Harvard Pilgrim Health Care of Wellesley posted a quarterly net loss of $27 million and an operating loss of $28.6 million, drawing $21 million from its reserve against losses because of the state's limits on rate hikes. In last year's first quarter, traditionally a weak period for insurers, Harvard Pilgrim had a $3 million net loss and a $6.9 million operating loss.
Tufts Health Plan of Watertown, reported a first quarter net loss of $51.9 million and an operating loss of $59 million. That included $40 million drawn from its loss reserve. During the same period in 2009, Tufts had a $13.1 million net loss and a $16.5 million operating loss.
Megan McArdle sizes up the problem well:
The Massachusetts governor's answer to this problem was to simply deny the Massachusetts insurers the right to raise their prices. Then, when they refused to quote prices on the exchange at the old, controlled prices, the government essentially argued that they were a bunch of whiny liars who didn't need all that extra money, and commanded them to list their insurance at the old prices. As far as I know, they never did find an actuary to sign off on the mandated prices, but the insurers lost their hearing.
Well, now the whiny liars have upped the ante, claiming that they lost a bunch of money in the first three months of 2010, mostly thanks to the extra money they had to reserve against the losses they anticipate under the new rates. It will be interesting to see whether we get another War on Accounting, where Deval Patrick accuses the state's biggest insurers of the dastardly use of Generally Accepted Accounting Principles in order to embarrass his awesome government program. …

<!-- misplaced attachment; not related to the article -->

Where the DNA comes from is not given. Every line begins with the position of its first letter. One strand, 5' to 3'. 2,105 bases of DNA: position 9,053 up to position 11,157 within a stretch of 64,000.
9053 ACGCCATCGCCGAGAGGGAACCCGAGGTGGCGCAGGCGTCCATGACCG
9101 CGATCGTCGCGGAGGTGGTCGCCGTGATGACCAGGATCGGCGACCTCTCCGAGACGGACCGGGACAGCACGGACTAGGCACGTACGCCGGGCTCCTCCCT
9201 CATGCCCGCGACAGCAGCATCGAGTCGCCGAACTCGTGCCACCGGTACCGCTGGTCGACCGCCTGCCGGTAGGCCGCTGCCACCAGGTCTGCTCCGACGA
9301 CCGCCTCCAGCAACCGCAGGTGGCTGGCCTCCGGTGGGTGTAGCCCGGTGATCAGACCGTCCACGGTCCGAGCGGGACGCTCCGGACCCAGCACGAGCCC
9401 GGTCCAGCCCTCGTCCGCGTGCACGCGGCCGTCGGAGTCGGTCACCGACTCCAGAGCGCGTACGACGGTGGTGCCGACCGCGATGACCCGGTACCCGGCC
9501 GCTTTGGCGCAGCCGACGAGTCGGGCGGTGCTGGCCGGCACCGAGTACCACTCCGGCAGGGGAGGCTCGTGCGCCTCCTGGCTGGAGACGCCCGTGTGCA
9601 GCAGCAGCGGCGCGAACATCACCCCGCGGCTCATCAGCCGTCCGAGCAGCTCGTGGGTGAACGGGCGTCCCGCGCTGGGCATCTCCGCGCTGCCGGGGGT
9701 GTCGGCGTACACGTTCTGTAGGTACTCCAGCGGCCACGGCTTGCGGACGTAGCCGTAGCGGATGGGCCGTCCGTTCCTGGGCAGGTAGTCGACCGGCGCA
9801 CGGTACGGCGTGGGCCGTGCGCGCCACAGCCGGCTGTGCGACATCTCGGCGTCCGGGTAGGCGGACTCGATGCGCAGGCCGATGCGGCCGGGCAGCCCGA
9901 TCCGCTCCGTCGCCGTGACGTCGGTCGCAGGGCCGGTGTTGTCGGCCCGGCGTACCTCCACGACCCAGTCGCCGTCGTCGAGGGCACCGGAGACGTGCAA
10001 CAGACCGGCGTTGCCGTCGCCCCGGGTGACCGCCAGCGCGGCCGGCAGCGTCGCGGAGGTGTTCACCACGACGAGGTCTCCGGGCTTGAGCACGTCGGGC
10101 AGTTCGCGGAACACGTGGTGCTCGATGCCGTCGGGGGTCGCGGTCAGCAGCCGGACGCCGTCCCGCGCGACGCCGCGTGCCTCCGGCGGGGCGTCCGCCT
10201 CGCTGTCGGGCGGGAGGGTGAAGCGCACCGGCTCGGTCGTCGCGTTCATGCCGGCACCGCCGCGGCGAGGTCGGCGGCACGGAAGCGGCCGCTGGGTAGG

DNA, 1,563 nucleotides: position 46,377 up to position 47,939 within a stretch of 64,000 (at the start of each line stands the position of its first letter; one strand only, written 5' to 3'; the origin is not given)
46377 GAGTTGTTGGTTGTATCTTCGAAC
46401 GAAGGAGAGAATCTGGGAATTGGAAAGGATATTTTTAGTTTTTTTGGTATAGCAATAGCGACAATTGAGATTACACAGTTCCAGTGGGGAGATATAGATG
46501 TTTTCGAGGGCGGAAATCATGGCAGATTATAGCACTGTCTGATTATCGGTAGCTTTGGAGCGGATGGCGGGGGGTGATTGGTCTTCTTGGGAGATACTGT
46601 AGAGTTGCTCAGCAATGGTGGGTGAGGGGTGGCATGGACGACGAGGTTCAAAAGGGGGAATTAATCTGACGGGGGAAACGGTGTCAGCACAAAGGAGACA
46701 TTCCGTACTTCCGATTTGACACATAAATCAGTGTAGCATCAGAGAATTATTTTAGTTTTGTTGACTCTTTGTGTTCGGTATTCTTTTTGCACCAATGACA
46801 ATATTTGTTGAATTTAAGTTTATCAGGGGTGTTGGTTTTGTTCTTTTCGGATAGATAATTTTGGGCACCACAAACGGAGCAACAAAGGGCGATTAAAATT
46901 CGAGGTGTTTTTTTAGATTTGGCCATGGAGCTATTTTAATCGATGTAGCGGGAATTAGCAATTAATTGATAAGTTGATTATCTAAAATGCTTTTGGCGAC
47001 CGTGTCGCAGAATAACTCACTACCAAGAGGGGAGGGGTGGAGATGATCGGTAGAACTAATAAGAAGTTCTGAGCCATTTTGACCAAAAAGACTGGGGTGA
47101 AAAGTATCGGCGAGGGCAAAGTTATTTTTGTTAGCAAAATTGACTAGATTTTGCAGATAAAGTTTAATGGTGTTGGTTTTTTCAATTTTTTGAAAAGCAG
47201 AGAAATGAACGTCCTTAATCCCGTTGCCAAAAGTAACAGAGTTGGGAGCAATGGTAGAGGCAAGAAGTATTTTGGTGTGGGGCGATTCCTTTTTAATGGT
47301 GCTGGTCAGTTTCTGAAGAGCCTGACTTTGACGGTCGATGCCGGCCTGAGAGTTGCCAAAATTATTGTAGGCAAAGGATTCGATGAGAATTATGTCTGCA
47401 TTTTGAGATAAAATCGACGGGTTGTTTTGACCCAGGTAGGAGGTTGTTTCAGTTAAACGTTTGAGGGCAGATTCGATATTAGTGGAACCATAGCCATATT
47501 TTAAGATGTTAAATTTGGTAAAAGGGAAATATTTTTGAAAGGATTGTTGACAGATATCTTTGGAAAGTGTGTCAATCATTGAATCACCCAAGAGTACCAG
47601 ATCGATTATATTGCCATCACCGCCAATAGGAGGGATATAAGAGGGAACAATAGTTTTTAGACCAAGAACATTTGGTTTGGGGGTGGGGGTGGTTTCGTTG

It's hard to simultaneously expand demand, while lowering the incentives for supply (i.e. Medicare reimbursements), without having some pretty dramatic mismatches between the two. There's an old adage common in restaurants and engineering that goes "Good. Fast. Cheap. Pick Two." Change that middle word to "Universal" and you've got a pretty good summation of the problem that Massachusetts now faces–and that the rest of us soon will.
I'm not even sure we've gotten one from ObamaCare. So far, we've learned that it isn't cheap, it won't be fast (thanks to consolidation), and it's still not universal. Thanks to the disincentives placed on innovation, even good may be at risk in the mid to long term.
Update (AP): And the good news keeps on coming. In Texas, the implosion of Medicare has begun:
Texas doctors are opting out of Medicare at alarming rates, frustrated by reimbursement cuts they say make participation in government-funded care of seniors unaffordable.
Two years after a survey found nearly half of Texas doctors weren't taking some new Medicare patients, new data shows 100 to 200 a year are now ending all involvement with the program. Before 2007, the number of doctors opting out averaged less than a handful a year.
"This new data shows the Medicare system is beginning to implode," said Dr. Susan Bailey, president of the Texas Medical Association. "If Congress doesn't fix Medicare soon, there'll be more and more doctors dropping out and Congress' promise to provide medical care to seniors will be broken."…
Ending Medicare participation is just one consequence of the system's funding problems. In a new Texas Medical Association survey, opting out was one of the least common options doctors have taken or are planning as a result of declining Medicare funding — behind increasing fees, reducing staff wages and benefits, reducing charity care and not accepting new Medicare patients.
There's my two cents.